John Locke’s ideas were put into practice (briefly) in the thirteen newly created “Free and Independent States” formed by the Declaration of Independence, but the “firm league of friendship” that was formed by those thirteen states under “The Articles of Confederation and Perpetual Union” did not turn out to be perpetual. Six short years after the Articles of Confederation was formally adopted, twelve of the thirteen states sent delegates to a convention “for the sole and express purpose of revising the Articles of Confederation”. The delegates decided to ignore that resolution and draft an entirely new document. When the Constitution was ratified, the thirteen formerly sovereign states merged into a single larger nation. Democracy in America suffered grievously in the transition.
As documented by James Madison, in his Notes of Debates in the Federal Convention of 1787, a majority of the delegates to that convention, at which our Constitution was drafted, were strongly opposed to democracy. Meeting behind closed doors, and having taken a vow of secrecy, the Framers of our Constitution were free to speak openly. And Madison’s notes document the remarks of nineteen delegates who were openly hostile to democracy and four delegates who spoke out in defense of democracy. The remaining delegates generally sided with the nineteen antidemocratic delegates when votes were taken on the motions that became the Constitution.
A majority of the delegates did not want to allow “the people” to have any role whatsoever in the new government. In the end, the delegates reluctantly agreed to let the people elect the members of the House of Representatives, because they recognized the necessity of allowing the people some voice in government in order to get the Constitution ratified.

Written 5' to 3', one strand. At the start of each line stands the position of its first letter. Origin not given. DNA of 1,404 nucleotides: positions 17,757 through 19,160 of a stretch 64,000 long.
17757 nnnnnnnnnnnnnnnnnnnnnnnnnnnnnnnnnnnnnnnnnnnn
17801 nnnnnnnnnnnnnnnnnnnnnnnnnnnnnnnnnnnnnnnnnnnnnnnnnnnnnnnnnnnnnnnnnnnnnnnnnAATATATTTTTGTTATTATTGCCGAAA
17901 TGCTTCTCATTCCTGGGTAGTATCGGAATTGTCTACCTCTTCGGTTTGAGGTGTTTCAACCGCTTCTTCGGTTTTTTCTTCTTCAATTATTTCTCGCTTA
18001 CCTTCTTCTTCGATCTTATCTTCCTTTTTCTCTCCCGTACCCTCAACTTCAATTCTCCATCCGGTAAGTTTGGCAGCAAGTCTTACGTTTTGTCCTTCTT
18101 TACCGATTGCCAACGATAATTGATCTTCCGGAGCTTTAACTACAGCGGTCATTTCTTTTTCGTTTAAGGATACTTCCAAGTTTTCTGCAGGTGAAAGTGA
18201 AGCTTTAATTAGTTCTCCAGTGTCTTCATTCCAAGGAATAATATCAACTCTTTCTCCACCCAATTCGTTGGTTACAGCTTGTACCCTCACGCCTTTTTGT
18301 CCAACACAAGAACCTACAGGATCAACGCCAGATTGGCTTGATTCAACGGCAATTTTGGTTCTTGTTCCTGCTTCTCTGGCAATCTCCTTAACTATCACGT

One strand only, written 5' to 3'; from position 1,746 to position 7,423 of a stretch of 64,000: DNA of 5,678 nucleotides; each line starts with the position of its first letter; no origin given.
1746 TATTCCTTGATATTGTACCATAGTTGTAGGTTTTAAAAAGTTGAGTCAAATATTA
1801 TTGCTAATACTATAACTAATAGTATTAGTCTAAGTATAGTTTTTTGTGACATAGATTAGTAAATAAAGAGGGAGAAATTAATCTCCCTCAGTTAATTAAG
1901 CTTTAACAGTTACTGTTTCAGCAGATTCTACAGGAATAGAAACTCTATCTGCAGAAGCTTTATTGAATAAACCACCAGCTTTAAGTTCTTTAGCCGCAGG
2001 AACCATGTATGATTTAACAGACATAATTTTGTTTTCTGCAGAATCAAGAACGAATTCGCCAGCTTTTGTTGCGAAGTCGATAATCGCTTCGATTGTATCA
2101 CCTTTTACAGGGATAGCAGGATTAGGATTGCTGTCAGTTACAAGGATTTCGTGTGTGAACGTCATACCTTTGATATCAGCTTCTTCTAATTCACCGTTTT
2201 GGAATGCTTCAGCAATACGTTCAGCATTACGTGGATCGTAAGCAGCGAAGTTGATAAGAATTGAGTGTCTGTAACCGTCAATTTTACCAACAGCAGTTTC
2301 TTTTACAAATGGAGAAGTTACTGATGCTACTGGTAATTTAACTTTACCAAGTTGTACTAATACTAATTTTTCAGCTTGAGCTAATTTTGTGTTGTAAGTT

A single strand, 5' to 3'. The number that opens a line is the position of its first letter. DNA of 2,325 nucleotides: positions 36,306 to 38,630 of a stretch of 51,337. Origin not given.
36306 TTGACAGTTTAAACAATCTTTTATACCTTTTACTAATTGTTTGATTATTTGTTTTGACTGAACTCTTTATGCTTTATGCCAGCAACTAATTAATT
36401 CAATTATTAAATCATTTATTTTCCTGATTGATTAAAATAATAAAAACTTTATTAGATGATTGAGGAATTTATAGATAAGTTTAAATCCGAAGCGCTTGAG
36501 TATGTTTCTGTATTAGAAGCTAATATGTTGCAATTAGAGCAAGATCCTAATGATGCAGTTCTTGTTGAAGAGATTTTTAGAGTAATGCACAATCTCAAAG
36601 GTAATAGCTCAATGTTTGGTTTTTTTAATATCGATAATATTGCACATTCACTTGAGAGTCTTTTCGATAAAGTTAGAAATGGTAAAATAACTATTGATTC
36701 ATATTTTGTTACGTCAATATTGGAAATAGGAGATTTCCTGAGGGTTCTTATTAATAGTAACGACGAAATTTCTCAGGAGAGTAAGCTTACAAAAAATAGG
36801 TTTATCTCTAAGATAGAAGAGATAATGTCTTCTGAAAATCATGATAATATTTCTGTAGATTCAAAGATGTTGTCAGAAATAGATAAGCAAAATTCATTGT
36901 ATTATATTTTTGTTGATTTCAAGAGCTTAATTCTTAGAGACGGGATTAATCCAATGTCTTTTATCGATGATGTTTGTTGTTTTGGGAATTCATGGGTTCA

The system of “checks and balances” that was put in place by our Constitution was intended to provide a series of “successive filtrations” of the will of the people in the form of numerous antidemocratic provisions explicitly designed to allow the wealthy and “well-born” to prevent any rash measures favored by the people from being enacted without their approval.
One of the most antidemocratic provisions they adopted was an amendment process that included super-majority requirements to both propose and ratify any changes to the document they drafted. That has made it very difficult for later generations of Americans to alter the form of government in the United States.
Any provision or practice that enables a minority to overrule the majority is antidemocratic. If we want America to be a perfect democracy (or even a true democracy) we must amend our Constitution, removing the antidemocratic provisions and empowering the people.
The antidemocratic provisions embedded in the Constitution created a form of government that is in conflict with the essential elements of a perfect democracy, as identified by John Locke, and with the ideals upon which our nation was founded, as expressed in the Declaration of Independence.
This website is dedicated to providing the citizens of the United States with the information needed to for us to work together effectively as we do the work of making our government our own – the work of making America a more perfect democracy.
This website is intended to serve as an informational and educational resource and an organizing hub for a broad and inclusive grassroots movement, involving numerous political organizations and millions of citizens, united in support of doing the work of making our government our own. Effective communication and coordination will be vital to our success as we work to fulfill our nation’s destiny and make America a perfect democracy.
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Most of the material on this website is adapted from a soon-to-be published book (Government by the People: A Citizen's Guide to Making America a Perfect Democracy) by Winston Apple. Permission to copy is granted provided that attribution is included. You are, of course, encouraged to share access to this website freely.